What Ash Wednesday Means to Me

A personal reflection on the beginning of 40 days of Lent

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What Ash Wednesday Means to Me

Has this ever happened to you? You’re in the office, you notice a smudge on your colleague’s forehead–it looks to be in the shape of a cross–and you’re about to offer them a handkerchief. Then you remember. It must be Ash Wednesday.

Ash Wednesday marks the beginning of Lent, those 40 days leading up to Easter (not counting Sundays), a reference to the 40 days Jesus spent in the wilderness before beginning His ministry. A chance for us to take our own wilderness journeys. Here’s what Ash Wednesday means to me.

We are human. The words from Genesis are read at most Ash Wednesday services, what God told Adam and Eve when they were kicked out of Eden: “…you are dust, and to dust you shall return.” It’s a reminder of our own mortality, something we all have in common. I like to hold that thought in prayer. It’s reassuring, a chance to step back from my ego-centric wishes and let God enter in.

We are God’s children. A small group from our church stands on a busy New York City corner on Ash Wednesday and offers “ashes to go.” They mark passersby with the sign of the cross and pray for them. When my son Tim did it, a bus driver pulled up, opened the door, signaled for Tim to come in so he could get ashes on his forehead, then drove off. Whether you ask for ashes in a church–or on a street corner–they are a mark that we’re all made by same Maker. Good to remember on a busy day.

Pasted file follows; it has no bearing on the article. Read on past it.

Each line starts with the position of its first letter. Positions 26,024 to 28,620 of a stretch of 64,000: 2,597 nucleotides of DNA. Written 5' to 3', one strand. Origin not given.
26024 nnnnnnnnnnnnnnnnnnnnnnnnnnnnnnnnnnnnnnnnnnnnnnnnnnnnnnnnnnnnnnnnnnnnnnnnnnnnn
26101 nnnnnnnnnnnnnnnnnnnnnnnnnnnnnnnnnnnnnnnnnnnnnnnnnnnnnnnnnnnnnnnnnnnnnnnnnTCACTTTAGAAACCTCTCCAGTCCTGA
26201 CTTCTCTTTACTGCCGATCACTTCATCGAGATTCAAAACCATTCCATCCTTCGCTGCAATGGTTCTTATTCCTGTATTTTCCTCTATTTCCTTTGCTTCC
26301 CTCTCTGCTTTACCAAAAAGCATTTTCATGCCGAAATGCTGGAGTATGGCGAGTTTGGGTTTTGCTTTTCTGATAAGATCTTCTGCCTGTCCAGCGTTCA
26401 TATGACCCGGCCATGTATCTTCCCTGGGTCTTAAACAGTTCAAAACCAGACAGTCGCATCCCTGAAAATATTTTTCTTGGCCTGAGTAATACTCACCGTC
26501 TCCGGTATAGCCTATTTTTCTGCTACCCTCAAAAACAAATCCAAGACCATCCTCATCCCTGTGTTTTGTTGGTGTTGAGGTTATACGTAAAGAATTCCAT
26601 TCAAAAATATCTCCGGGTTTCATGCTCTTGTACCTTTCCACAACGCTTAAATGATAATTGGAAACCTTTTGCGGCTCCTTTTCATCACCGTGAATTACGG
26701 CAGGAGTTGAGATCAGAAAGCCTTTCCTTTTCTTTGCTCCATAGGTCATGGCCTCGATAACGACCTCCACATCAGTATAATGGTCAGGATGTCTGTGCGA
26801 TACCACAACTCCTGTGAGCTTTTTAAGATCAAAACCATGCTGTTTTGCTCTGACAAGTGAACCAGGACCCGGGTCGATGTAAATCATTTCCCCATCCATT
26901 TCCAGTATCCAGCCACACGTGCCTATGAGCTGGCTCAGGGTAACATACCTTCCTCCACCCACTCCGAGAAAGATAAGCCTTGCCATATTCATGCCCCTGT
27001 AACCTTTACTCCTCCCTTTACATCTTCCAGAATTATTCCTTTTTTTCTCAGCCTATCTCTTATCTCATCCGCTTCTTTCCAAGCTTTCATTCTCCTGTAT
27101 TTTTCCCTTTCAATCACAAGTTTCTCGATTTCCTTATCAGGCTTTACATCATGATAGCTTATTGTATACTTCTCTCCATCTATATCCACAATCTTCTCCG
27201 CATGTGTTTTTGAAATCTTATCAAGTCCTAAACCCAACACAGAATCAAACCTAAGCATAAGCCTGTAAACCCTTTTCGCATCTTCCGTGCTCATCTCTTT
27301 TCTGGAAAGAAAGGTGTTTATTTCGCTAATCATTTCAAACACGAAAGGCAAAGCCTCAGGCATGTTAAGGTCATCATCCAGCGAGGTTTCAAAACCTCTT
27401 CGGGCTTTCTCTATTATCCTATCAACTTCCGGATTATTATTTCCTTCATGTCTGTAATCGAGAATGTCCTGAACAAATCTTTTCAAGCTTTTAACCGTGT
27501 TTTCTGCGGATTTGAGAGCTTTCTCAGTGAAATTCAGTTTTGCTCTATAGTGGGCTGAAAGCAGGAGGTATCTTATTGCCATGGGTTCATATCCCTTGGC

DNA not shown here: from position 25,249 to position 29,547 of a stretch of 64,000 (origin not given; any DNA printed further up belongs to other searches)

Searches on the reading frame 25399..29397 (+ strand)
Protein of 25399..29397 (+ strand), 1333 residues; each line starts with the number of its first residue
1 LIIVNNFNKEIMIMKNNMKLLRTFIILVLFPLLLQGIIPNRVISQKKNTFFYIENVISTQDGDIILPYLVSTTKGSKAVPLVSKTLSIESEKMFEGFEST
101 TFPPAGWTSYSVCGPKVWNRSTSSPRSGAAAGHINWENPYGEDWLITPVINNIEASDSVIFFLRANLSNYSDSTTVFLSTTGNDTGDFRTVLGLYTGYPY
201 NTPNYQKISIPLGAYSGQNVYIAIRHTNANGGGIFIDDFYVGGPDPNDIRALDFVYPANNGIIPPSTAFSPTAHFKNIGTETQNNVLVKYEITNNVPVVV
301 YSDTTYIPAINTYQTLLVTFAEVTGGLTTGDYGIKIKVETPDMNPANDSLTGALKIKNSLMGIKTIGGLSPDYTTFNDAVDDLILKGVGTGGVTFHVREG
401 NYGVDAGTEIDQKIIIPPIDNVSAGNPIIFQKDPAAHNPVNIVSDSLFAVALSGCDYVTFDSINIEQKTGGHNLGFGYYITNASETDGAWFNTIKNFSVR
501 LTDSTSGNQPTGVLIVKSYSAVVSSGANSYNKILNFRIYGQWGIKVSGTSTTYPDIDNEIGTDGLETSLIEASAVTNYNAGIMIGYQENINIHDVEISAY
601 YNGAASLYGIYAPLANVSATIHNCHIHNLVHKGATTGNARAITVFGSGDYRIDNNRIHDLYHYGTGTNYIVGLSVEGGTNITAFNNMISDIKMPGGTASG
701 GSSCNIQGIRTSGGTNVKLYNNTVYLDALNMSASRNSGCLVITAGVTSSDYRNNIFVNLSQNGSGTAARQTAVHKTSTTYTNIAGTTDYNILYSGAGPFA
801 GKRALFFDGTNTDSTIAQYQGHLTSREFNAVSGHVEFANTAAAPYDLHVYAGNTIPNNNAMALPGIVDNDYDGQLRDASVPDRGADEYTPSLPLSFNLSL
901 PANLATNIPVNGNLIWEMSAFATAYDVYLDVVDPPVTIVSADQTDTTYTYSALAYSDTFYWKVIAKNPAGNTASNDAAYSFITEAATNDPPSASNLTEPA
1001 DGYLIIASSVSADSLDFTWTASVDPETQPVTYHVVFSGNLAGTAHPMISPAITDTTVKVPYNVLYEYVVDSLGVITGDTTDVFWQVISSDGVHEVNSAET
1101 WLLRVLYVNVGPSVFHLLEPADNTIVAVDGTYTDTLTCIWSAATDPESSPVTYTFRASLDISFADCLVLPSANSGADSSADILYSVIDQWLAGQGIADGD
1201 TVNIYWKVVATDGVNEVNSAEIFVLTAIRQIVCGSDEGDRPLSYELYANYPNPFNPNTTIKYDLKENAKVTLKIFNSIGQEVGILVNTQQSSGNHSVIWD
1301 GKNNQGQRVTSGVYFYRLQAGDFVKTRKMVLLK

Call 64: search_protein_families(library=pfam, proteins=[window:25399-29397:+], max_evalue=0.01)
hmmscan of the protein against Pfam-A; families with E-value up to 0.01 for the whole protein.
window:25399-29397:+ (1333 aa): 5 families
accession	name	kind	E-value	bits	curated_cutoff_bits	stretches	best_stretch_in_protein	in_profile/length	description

We’re not stuck in the wilderness forever. Jesus was there for only 40 days. There was an end to His trials. While He was in the desert He had to say no to the temptations of power, success, wealth, prestige (the devil can be so sneaky) and then the angels came and took care of Him. Think of that when you face a time of trial. Stay true to who you are. The angels are ready to help. 

Be startled by the cross. Crosses are so fashionable these days, appearing on dresses, cloaks, gowns, jewelry, that it’s easy to forget how shocking the cross really is. Someone once said it would be like wearing an image of an electric chair around your neck. But most often that cross is empty, a reminder of what’s coming. “He is risen,” we say at Easter. He is risen indeed.

We are what we believe. I confess that I felt so self-conscious about getting ashes on Ash Wednesday and everybody seeing them on my forehead (“Why is that person on the subway staring at me?”) that I avoided it for years. Even now I do it at the end of the day. But to believe something is like putting a “heart” emoji on it for all to see. Seems like the cross on my forehead says the same thing.

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